If you’re lucky enough to be loved by a hippie, it won’t be because of anything you own or the money in your wallet. It will be because they see you for who you really are; they see the magic you create when you’re not looking.

They are the ones who love with the enthusiasm of a meteor shower in the middle of summer—for they do everything with all their hearts. They are full-throttle—passionate.

They don’t just desire your body; they want to touch your soul as well. They won’t just kiss your lips, but your fingertips too.

They don’t just want you for a night, but for as much of their future as they are willing to plan.

And while they know only the foolish make promises of forever, the truest oath they can make is this:

As long as the sun and moon still kiss the sky, they will try to love you as they did the very first day.

To love a hippie is to know that wherever life takes you, you’ve got your own bit of paradise right next to you—and she’s just waitin’ for a kiss.


Author: Kate Rose

Editor: Toby Israel


Over the last few days, even weeks, I have been trying to find who I am.

When I was in high school I was goth/punk.  I had friends, I had a social life.  I went to concerts.  I went to movies.  I had a boyfriend.

Once I entered my 20s, I settled down and had babies.  When that first marriage didn’t work, I dated around.  I didn’t know who I was anymore at that point.  My social life got flushed down the toilet when I gave birth to my first baby.  I didn’t go out and do anything anymore.  I stayed home with my kids and did what I could to give them a good upbringing myself rather than have a child care provider raise them.  I didn’t even go out or do anything, as family wouldn’t even keep an eye on the kiddos long enough for me to do anything.

Once I reached my 30s, I found a guy who would be my 2nd husband, and my boys were old enough to leave alone while I worked.  I found identity in my work and marriage.  I was a wife, a mom, and a veterinary assistant, which I LOVED.  I gained a couple friends so I had more social interaction again, and became slightly wider known and respected in my community.

Then due to physical limits from a slowly progressing disability, I lost my job at the vet clinic.  Then my husband left me.  I ended up dating someone who should never have been anything more than an old friend, and abuse ensued.  I lost a lot of my identity again.  I pushed away friends and family.  I neglected the emotional needs of my children.  I neglected all of my own needs.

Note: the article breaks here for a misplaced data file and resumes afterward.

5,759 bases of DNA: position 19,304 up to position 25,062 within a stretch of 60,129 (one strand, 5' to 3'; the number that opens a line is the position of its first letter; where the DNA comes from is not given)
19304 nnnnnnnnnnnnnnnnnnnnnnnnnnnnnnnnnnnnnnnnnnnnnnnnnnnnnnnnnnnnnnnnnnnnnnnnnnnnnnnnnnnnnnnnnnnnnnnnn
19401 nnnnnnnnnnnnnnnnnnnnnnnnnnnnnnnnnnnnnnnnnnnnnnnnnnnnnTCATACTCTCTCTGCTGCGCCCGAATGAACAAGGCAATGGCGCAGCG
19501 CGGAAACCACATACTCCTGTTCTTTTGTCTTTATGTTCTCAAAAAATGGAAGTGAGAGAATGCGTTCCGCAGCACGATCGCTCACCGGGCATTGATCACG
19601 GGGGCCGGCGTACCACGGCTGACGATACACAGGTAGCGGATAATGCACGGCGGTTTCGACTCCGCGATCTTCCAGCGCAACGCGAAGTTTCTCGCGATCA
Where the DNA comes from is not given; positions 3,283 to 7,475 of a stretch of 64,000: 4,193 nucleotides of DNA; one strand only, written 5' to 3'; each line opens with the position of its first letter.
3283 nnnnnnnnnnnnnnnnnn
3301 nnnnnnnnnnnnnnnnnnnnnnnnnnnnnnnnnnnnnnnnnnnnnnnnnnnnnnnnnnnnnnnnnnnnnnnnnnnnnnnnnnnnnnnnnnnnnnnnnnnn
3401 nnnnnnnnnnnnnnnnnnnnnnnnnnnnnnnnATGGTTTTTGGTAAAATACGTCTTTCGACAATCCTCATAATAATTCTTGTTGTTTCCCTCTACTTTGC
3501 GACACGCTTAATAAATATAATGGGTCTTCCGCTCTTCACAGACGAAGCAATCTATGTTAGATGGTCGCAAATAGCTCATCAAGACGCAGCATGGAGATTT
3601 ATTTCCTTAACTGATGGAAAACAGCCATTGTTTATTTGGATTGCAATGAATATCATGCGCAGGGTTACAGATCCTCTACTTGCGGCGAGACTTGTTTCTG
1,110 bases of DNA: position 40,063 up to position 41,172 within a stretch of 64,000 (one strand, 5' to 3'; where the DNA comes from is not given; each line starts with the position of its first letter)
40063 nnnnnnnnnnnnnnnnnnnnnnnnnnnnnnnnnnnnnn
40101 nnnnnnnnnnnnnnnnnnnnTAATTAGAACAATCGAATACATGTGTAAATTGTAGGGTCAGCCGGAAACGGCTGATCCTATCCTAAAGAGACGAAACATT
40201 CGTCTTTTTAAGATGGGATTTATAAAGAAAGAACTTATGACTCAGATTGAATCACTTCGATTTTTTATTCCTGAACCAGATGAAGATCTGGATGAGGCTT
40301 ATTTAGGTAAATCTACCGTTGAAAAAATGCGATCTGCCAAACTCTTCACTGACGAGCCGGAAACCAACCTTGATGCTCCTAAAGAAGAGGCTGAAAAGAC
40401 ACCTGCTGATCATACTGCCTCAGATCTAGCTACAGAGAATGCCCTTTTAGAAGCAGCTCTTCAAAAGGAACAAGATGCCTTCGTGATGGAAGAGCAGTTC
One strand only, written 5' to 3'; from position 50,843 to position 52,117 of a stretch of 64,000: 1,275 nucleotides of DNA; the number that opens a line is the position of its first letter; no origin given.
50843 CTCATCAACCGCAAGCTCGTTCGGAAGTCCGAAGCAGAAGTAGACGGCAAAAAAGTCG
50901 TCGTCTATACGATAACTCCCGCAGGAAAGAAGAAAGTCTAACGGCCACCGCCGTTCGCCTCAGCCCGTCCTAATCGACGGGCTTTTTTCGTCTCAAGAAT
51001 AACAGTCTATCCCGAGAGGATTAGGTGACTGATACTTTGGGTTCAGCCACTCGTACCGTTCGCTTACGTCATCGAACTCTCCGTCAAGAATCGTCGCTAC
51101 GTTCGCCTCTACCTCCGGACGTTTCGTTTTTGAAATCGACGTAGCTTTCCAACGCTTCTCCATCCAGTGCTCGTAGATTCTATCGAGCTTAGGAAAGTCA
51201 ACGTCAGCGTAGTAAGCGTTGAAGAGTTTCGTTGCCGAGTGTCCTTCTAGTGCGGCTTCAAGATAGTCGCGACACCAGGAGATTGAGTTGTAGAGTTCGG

When I finally snapped out of that pit of despair I found the love of my life, Jarrod.  He threw me a rope, so to speak, and pulled me out of that pit.  We got married, had surgery to be able to expand our family, and had our baby.  The older boys are teenagers now, and my husband’s daughters are also teenagers.  The boys and girls had very different upbringings, and clash with each other.  The rules the boys were raised with were very different than what the girls were accustomed to when they moved in, so things got lessened and a lot of slack was made for everyone to adjust to the new arrangement.

Now, 2 years later, its IMPOSSIBLE to tighten up rules to fit everyone.  We have tried and tried, and no one follows any rules.  Our house is a lawless wasteland.  No chores get done by kids ever, no matter what punishments or rewards, so if I want this house remotely tidy or sanitary, I have to do it myself.  Being a stay at home mom again, you’d think I have all the time in the world to get the house at least somewhat tidy.  But no, my baby is extremely demanding of my time and energy.  Most days I’m lucky to be able to feed myself supper, let alone scrub a toilet or mop a floor.

So since I had our baby, I’m having a crisis of identity again.  I’m a wife.  I’m a mom.  And that’s where it ends.  And I have a hard time even calling myself those two things…

To me, being a wife is being able to be my husband’s companion.  To talk to him, support him, enjoy time together with him (and him reciprocating those sentiments), and being a team when it comes to parenting and all the big and little decisions in life.  But instead, I feel like it has become an odd partnership, where he works and busts his ass for this family, and I’m at home not accomplishing anything that needs done, while the kids do whatever they want, whenever they want and I cannot keep up or enforce any sort of order.  When he comes home from work he is annoyed by kids’ behaviors.  When we do get a chance to talk, rather than text, its mostly made up of he and I both venting about our frustrations, and not really having much else to say because frustrations aren’t exactly conversation fuel. Also, by the time he gets home from work in the evening, I may have just laid down the baby and he will likely wake up and need put back to sleep 10,000 more times before I give up and just go to bed for the night.  Therefore leaving no time for us to just relax and watch a TV show, talk, or anything else married couples do in their time alone.

To me, being a mom means understanding the needs of the children and doing everything I can to meet those needs within reason, teaching the older kids life skills that will help them survive and thrive on their own such as cleaning, cooking, money management, appropriate social interactions… but this is where I’m failing miserably.  Every single one of the children who live in our home have serious issues with several of these things.  None of them follow rules.  None of them are motivated to do well in school.  None of them have any inkling of what should be a priority.  They have zero respect for adults, especially Jarrod or me.  And they do pretty much whatever in the fuck they feel like, all of the time.  The baby is just a baby, so I can’t be upset with him… but he is very needy.  A “Velcro” baby if you will.  He wants to be held, and when he is on the floor or somewhere playing, he wants me nearby and giving him attention still.  In the evenings, he gets fussy because he doesn’t nap during the day and doesn’t typically sleep well at night.  So I cannot make supper most nights due to trying to console a fussy and very overtired baby that fights sleep like it is the worst thing in the world. So the older kids end up fending for themselves for supper.